It’s a red-letter day when an email such as this arrives at the ASC Clubhouse:
From: Jim Mitchell
Sent: Wednesday, May 03, 2017 12:01 PM
Subject: 1912 Pathé Studio Model Motion Picture Camera
I own a movie camera that I would very much like to donate the ASC. It’s a 1912 Pathé 35mm movie camera with the factory brass label, original exterior/interior parts and with a tripod.
The camera was owned from around 1914 to 1970 by the late Arthur C. Miller, ASC, who used it to photograph the 1914 serial The Perils Of Pauline.
My late father, George J. Mitchell, Jr., was an associate member of ASC from the 1960s until his death in 1994. He became close friends with Mr. Miller, helping him edit several editions the American Cinematographer Manual and making a film that was completed shortly before Mr. Miller’s death in 1970 about the movie cameras then in the ASC Museum. I was in high school then and helped make the movie. I got to know Mr. Miller and spent many hours at the ASC Clubhouse with him and my father.
The Pathé camera was a gift to my father from Mr. Miller’s estate in 1970 [after he passed away] and has been displayed in his office at my parent’s home since then. The camera became mine after my mother’s recent death.
I can’t think of a better place for the camera than the ASC and its museum, as the ASC is an organization Mr. Miller and my father were dedicated to.
One of your current members, Wayne Keenan, ASC, got his first job as an assistant cameraman/camera operator with my father’s commercial film company. He was friends with my father who let my mother know about the television episode where he got his first credit as an ASC member so she could watch.
Please forward this to the museum curator for consideration.
Needless to say, arrangements were soon made by Steve Gainer, ASC — the curator of the ASC Museum — to accept Miller’s camera (serial number 958), which was personally delivered to the Clubhouse by Mr. Mitchell himself on June 3 (pictured above), along with other items including photos of Miller at work with the camera.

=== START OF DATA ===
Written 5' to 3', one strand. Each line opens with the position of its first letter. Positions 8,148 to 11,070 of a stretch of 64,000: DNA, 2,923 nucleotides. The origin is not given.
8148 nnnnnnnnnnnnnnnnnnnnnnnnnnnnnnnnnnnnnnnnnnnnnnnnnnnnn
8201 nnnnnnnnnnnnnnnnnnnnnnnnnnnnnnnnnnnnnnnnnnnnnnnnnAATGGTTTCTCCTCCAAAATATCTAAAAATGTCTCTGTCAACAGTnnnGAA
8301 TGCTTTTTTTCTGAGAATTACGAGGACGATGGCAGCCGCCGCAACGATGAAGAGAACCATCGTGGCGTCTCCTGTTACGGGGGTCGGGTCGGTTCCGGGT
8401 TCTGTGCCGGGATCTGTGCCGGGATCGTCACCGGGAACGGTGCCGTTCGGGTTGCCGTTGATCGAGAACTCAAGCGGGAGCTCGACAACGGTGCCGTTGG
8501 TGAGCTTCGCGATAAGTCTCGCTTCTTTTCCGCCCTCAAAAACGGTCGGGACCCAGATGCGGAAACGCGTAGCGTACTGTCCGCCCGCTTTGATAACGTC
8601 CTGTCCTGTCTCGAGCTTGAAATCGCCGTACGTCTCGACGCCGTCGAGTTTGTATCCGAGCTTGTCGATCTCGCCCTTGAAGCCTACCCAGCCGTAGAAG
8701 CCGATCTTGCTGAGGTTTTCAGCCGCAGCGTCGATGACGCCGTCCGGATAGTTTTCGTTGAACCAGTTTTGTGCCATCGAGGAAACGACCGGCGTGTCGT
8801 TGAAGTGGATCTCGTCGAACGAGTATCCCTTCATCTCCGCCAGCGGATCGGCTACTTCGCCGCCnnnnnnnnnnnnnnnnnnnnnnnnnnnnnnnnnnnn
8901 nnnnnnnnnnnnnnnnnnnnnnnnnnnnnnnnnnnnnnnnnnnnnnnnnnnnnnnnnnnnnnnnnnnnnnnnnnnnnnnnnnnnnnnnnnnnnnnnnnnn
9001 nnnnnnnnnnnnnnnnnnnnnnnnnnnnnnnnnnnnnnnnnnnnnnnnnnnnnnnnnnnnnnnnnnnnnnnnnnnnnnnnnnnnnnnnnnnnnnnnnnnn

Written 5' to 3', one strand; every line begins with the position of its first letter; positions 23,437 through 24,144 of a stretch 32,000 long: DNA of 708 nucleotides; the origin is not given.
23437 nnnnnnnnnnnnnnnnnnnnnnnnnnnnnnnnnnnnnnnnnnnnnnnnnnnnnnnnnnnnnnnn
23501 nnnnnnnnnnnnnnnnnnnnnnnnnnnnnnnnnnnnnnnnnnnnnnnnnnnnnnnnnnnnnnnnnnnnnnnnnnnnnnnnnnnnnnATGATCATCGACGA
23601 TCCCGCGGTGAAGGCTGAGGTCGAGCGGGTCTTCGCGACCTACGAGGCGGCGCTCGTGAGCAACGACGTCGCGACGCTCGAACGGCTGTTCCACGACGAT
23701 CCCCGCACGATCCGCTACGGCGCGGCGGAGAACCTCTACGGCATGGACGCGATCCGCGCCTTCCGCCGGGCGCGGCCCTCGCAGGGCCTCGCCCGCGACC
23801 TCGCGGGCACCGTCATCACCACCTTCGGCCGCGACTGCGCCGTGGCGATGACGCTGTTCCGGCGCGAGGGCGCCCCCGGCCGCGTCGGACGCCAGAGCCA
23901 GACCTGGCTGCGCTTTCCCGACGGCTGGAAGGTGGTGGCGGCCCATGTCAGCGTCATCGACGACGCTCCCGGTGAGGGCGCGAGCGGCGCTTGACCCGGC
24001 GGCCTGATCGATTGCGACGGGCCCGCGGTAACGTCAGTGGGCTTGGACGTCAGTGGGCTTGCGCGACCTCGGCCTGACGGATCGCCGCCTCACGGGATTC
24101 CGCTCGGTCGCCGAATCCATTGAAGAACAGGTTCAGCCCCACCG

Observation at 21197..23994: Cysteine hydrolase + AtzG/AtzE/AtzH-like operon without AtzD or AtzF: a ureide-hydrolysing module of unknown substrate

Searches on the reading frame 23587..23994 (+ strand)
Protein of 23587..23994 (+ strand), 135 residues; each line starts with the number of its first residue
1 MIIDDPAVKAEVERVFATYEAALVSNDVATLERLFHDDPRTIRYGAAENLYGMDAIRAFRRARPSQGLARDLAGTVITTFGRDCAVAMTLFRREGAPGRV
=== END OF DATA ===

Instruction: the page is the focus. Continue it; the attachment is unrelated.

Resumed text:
Based on Lumière brothers' patents obtained in 1902 and constructed mainly of wood and leather, the Pathé Studio camera was rendered largely obsolete in 1911 by the introduction of the all-metal Bell & Howell 2709. The Pathé was sometimes referred to as the “cracker box” due to its relatively flimsy construction.
At one time the most popular production camera in the world, Miller’s hand-cranked Pathé — now more than a century old — features two 400’ magazines. It was designed for 16 frames-per-second shooting but could be used in single-frame mode for visual effects work. The lens was focused using a lever on the side of the camera featuring a measured scale. The rotary shutter could be adjusted to create various in-camera effects, including fades and dissolves.
The earliest photo we have of Miller with this camera is dated 1912, when he was just 17 years old, working as a newsreel and studio cameraman for Pathé Frères in New York.
Perhaps the most famous production Miller shot with his Pathé Studio was The Perils of Pauline (1914), an ambitious 20-part serial starring actress Pearl White.
Before he retired for health reasons in 1951, Miller’s exceptional career would include such films as White Fang, Stowaway, Wee Willie Winkie, Rebecca of Sunnybrook Farm, Young Mr. Lincoln, The Mark of Zorro, The Ox-Bow Incident, Lifeboat, Gentleman’s Agreement and The Prowler.
Miller earned Academy Award nominations for his camerawork in The Rains Came, The Blue Bird, This Above All and The Keys of the Kingdom and won the Oscar for How Green Was My Valley, The Song of Bernadette and Anna and the King of Siam.
After becoming a member of the ASC, Miller — who was also a Society president from 1954 to ’56 — founded the ASC Museum, making the addition of his camera to its permanent collection truly special.
The ASC thanks Jim Mitchell for his generosity.